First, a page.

The New York Yankees suffered a major defeat on December 1st with the Red Sox signing bonafide ace David Price.
Yes, Boston overpaid here. Seven years and $217 million is an astronomical number, but for my money, Price is worth every penny, just ask the Toronto Blue Jays (who under new management chose not to enter the Price bidding war for whatever reason).
Here’s the value of Price in a nutshell. The Blue Jays were a .500 team before acquiring Price at last season’s trade deadline (53-52 on August 1st). After acquiring Price, Toronto went 21-6 in August, then followed that up by going 18-9 in September to win the AL East by six games after being eight games back in August.
As for Price, he only went 9-1 with a 2.30 ERA in 11 starts, and went at least seven innings nine times.
Perhaps the most valuable Price stat last season was he went 5-0 following Blue Jays’ losses. Before Price, Toronto would fall on their faces after a loss. With Price, Toronto turned the page and got back in the win column instantly.
Prior to last season, Toronto hadn’t been to the postseason since 1993, and once Price came along, the Blue Jays all of a sudden became one of the scariest teams in the sport. That’s no coincidence.
With all due respect to Josh Donaldson, Price was the most valuable player in baseball last season (If you would like to debate me on this, I’d be happy to entertain you).
And I don’t want to hear he doesn’t have the best postseason numbers (0-7, 5.27 ERA). You know what you can do with those numbers? You can crumble them up and throw them out the window because they mean nothing. Price is too talented to not turn it around in the playoffs.
You know who else struggled in the playoffs in their careers? Randy Johnson (ended up winning 2001 World Series MVP), Clayton Kershaw, Greg Maddux, and Tom Glavine. Maddux and Glavine won a World Series in Atlanta in 1995 and have both turned in several stunning performances in October. Things will change for Price in the postseason.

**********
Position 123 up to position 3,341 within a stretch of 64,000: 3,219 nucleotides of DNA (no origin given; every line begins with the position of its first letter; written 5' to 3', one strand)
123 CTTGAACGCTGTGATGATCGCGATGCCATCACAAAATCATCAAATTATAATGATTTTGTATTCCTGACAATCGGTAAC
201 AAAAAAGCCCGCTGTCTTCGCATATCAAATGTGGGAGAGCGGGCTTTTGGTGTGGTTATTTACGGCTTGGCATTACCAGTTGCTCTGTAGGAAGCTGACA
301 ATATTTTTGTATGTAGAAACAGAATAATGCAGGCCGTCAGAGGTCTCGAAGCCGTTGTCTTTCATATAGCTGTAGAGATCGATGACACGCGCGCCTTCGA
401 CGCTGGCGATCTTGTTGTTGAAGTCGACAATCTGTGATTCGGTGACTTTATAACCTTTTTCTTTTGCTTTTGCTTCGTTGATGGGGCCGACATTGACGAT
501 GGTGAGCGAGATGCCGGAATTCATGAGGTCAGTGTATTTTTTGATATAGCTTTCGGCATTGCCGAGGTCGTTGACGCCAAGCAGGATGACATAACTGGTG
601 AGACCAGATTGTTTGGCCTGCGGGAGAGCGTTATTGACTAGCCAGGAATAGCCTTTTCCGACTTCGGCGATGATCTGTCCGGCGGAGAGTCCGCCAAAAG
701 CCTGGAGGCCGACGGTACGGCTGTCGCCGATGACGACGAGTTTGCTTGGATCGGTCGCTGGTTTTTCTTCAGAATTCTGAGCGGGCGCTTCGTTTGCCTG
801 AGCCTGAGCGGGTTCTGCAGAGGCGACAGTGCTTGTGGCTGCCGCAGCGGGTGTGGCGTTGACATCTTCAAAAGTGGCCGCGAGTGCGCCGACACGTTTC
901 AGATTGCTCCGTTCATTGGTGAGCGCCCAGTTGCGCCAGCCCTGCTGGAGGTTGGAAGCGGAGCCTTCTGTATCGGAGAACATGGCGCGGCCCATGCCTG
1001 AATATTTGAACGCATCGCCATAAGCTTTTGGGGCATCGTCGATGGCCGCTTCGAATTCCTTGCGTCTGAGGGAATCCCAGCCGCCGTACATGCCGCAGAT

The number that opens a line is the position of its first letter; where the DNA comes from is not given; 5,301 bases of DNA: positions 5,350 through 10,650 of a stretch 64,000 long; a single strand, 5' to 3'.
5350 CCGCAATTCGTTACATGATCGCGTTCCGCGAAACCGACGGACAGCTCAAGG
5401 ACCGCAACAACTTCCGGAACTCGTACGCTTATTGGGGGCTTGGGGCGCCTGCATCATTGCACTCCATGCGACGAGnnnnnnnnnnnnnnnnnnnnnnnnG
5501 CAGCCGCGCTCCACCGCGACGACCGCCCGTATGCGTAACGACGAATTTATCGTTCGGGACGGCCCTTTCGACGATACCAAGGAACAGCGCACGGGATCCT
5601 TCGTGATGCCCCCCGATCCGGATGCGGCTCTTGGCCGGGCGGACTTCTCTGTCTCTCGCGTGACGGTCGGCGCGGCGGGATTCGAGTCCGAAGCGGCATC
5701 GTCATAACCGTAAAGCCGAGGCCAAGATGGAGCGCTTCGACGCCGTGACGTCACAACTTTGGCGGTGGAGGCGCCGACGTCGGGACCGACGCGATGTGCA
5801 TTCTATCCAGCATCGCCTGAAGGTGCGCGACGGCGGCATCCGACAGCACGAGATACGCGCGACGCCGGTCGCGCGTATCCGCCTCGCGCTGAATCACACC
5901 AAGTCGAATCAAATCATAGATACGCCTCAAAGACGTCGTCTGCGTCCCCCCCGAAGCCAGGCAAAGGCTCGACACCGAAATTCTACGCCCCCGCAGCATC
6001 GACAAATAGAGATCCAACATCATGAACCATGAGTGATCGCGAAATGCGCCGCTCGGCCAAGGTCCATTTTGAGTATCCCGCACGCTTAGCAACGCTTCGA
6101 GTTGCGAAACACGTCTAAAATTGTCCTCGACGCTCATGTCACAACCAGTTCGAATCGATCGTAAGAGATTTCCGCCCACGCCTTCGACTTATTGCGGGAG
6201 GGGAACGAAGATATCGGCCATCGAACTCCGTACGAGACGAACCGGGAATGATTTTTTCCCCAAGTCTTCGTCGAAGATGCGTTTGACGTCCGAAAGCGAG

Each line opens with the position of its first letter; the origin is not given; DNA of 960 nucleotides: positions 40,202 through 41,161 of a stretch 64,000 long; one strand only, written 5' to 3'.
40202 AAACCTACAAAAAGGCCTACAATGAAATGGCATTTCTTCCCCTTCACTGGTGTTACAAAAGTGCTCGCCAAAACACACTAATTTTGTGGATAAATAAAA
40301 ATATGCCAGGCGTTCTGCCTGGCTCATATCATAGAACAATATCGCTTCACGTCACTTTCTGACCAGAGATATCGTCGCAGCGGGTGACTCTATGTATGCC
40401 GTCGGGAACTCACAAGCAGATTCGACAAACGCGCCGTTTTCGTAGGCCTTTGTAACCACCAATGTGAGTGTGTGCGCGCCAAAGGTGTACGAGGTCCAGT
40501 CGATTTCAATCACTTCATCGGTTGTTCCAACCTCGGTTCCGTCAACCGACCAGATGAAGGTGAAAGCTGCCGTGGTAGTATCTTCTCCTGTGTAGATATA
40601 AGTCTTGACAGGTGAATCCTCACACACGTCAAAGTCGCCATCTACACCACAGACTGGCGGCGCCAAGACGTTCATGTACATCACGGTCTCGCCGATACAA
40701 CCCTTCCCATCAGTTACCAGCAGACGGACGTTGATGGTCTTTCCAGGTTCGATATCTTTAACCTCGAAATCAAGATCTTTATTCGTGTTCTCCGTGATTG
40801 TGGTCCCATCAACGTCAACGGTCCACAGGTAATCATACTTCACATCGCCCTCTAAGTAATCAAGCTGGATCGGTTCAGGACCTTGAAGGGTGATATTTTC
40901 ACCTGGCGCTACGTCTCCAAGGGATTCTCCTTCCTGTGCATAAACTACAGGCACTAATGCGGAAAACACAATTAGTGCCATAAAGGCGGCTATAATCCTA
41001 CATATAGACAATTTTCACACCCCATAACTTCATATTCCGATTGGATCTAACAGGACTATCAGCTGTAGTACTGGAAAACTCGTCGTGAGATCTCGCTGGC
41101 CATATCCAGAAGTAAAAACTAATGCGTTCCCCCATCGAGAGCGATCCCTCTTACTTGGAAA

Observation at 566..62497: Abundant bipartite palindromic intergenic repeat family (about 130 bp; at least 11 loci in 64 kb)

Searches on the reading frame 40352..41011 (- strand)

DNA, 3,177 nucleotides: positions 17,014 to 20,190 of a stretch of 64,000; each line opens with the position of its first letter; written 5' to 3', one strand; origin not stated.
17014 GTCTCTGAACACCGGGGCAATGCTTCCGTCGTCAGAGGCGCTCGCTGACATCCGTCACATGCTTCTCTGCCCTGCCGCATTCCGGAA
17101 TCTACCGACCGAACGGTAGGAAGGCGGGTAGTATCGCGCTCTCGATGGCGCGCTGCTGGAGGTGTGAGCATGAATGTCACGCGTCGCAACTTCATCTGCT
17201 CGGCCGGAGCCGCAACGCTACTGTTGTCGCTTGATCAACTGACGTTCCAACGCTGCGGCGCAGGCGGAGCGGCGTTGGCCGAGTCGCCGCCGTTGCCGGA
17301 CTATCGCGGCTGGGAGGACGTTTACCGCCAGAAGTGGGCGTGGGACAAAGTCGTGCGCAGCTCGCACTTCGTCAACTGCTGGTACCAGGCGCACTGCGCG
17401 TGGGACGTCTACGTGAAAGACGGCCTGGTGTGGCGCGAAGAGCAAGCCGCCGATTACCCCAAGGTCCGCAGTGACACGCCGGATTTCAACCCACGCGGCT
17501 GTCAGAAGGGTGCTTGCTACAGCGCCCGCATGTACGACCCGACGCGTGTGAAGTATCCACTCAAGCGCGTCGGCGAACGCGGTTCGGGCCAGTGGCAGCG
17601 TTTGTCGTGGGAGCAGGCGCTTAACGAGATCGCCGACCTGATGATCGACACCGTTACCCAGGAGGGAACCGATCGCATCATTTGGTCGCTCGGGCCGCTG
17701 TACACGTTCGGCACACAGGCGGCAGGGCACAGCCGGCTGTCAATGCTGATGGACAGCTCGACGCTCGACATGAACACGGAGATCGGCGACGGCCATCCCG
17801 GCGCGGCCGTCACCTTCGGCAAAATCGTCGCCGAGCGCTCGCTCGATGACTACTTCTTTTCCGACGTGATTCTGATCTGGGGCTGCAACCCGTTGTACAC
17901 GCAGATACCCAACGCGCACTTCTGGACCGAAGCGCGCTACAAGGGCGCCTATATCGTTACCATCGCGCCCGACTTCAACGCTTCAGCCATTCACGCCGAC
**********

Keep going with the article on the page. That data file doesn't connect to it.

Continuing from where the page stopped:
Back to the Red Sox who now not only have an ace to anchor their rotation, but also one of the best pitchers in the game period.
You can’t put a price (no pun intended) on the mental aspect of having a pitcher like Price take the mound for you every fifth day. When he’s on the mound, you know you have an incredible chance to win, and you know you can rest your bullpen since Price is an innings eating horse capable and willing to go the distance every time out.
The Red Sox gain here is a major loss for the Yankees. Aside from the Yankees offensive woes, another major weakness was how overworked the bullpen was last season. Every close game it was Betances (who’s command regressed steadily throughout the season) and Miller (who was forced to miss a month with an elbow injury due to overuse).
The Yankees didn’t have anyone in their starting rotation they could count on to hand the ball to and give the bullpen a day off and haven’t had a pitcher who could do that since CC Sabathia pre-2013.
Signing a David Price would have helped alleviate that problem and provided a stabilizing force in the rotation. Instead, it appears the Yankees will continue to hope and pray starters like Michael Pineda, Nathan Eovaldi, Masahiro Tanaka, Luis Severino, and Sabathia can miraculously work their way past the 6th inning while Price will consistently pitch deep into the night for the Sox.